“It’s been a ton of work and I’ve definitely sacrificed much sleep and social time for the project, but it’s absolutely been worth it,” she says. “Over 500,000 people have died in the United States that didn’t necessarily have to. If I can help prevent more deaths, help public health officials make better decisions, make it easier for employers to know that their employees are fully aware of symptoms, or work with schools to make sure students don’t have symptoms when they go to class, then I feel like I’ve helped at my full capacity.”
Positive Impact Technology
Choragudi is now a fifth-year undergraduate in her final semester. When she first arrived at LSA, computer science was not on her radar. “I wanted a major that was extremely people-facing,” she says. “I initially planned to study political science, but I knew at LSA I had a chance to be indecisive for a while. I wanted to study everything.”
In the first semester of her first year, Choragudi took Electrical Engineering and Computer Science (EECS) 183, an LSA introductory computer science course for students outside of U-M’s College of Engineering. “I absolutely fell in love,” she said.
“Sometimes I feel like the liberal arts aren’t taken as seriously because they aren’t technical, but they’re so impactful,” she says. “I love both my LSA computer science major and my business major in Ross, but my favorite classes have honestly been the elective humanities and social sciences courses I’ve taken over the years.”
They’ve also informed her technical work.
“Classes about Islam or identity in digital spaces or the evolution of language or how communities of color are disproportionally affected by global crises have changed my views about the world,” she says. “On paper they might have nothing to do with my majors, but they’ve made me a much more well-rounded person, which makes me a stronger computer scientist. They’ve given me some of the empathy that drives me to work so hard to improve public health.”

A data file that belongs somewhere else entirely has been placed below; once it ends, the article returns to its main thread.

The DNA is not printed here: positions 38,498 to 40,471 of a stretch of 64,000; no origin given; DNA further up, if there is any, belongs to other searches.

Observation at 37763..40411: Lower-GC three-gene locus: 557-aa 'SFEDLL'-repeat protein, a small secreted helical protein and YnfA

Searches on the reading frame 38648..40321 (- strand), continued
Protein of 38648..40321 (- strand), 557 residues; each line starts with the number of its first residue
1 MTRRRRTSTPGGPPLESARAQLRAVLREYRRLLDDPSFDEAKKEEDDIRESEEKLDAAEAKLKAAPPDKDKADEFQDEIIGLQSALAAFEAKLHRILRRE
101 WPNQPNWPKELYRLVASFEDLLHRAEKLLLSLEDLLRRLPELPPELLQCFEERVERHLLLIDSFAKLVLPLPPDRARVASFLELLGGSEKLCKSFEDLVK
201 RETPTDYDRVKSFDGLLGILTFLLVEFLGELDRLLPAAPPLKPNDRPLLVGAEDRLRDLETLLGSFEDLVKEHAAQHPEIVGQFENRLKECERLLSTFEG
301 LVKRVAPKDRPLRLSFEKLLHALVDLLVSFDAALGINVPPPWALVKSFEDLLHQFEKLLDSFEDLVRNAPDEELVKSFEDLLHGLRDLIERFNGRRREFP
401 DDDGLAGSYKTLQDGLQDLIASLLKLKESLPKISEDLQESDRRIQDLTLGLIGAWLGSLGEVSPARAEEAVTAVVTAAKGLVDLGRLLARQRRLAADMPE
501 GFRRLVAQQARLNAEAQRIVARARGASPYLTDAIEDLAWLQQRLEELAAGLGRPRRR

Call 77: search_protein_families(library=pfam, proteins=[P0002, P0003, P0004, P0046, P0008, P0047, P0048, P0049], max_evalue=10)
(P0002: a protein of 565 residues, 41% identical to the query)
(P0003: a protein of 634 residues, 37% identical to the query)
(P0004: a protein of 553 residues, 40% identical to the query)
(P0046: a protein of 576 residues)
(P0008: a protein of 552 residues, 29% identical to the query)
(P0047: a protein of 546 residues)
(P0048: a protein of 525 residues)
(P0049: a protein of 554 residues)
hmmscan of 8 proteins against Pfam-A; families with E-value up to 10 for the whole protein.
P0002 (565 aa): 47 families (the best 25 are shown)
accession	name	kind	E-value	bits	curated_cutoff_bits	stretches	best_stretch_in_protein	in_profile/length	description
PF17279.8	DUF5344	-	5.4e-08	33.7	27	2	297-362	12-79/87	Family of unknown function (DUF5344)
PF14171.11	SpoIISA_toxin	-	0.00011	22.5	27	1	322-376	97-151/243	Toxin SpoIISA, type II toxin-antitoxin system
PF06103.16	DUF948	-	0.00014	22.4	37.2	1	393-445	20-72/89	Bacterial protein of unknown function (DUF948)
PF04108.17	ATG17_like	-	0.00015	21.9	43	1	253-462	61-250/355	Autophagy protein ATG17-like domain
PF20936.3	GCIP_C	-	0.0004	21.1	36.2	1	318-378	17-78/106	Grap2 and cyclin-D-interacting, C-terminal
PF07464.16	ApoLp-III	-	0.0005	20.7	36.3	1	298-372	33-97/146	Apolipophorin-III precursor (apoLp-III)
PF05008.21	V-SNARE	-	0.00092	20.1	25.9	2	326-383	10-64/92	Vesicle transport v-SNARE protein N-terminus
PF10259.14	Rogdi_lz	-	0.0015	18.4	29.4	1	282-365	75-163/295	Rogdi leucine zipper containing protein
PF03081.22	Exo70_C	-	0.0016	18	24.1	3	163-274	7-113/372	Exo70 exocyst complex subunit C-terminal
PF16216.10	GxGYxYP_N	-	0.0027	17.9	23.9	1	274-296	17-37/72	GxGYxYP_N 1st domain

Before MI Symptoms, Choragudi didn’t have public health experience. Now, in addition to preparing for life after graduation, Choragudi is leading a different project team with the same group of epidemiologists from MI Symptoms: a new private dashboard designed to help local public health officials make informed vaccine allocation decisions. “Public health often doesn’t have all of the data visualization tools and technical software that everyone assumes it does,” she explains. “Computer science is for anyone who wants to make a positive change through technology.”
Choragudi brings this love for computer science back to EECS 183, where she’s been an instructional aide for eight semesters. “I’m very busy. Someone with my other commitments might not teach this semester, but I adore EECS 183,” she says. “A student’s image of a computer scientist might not necessarily fit with their own self-image, so it’s really easy for students to just discount themselves before they even get started.
“I remember being a first-year and feeling timid and like I couldn’t do anything super technical,” Choragudi continues. “I feel like I have the ability to inspire young women and any students who feel like I did. I want to show them that they’re not only capable, but their other interests in and understanding of humanities or music or language might actually help them be a better computer scientist.”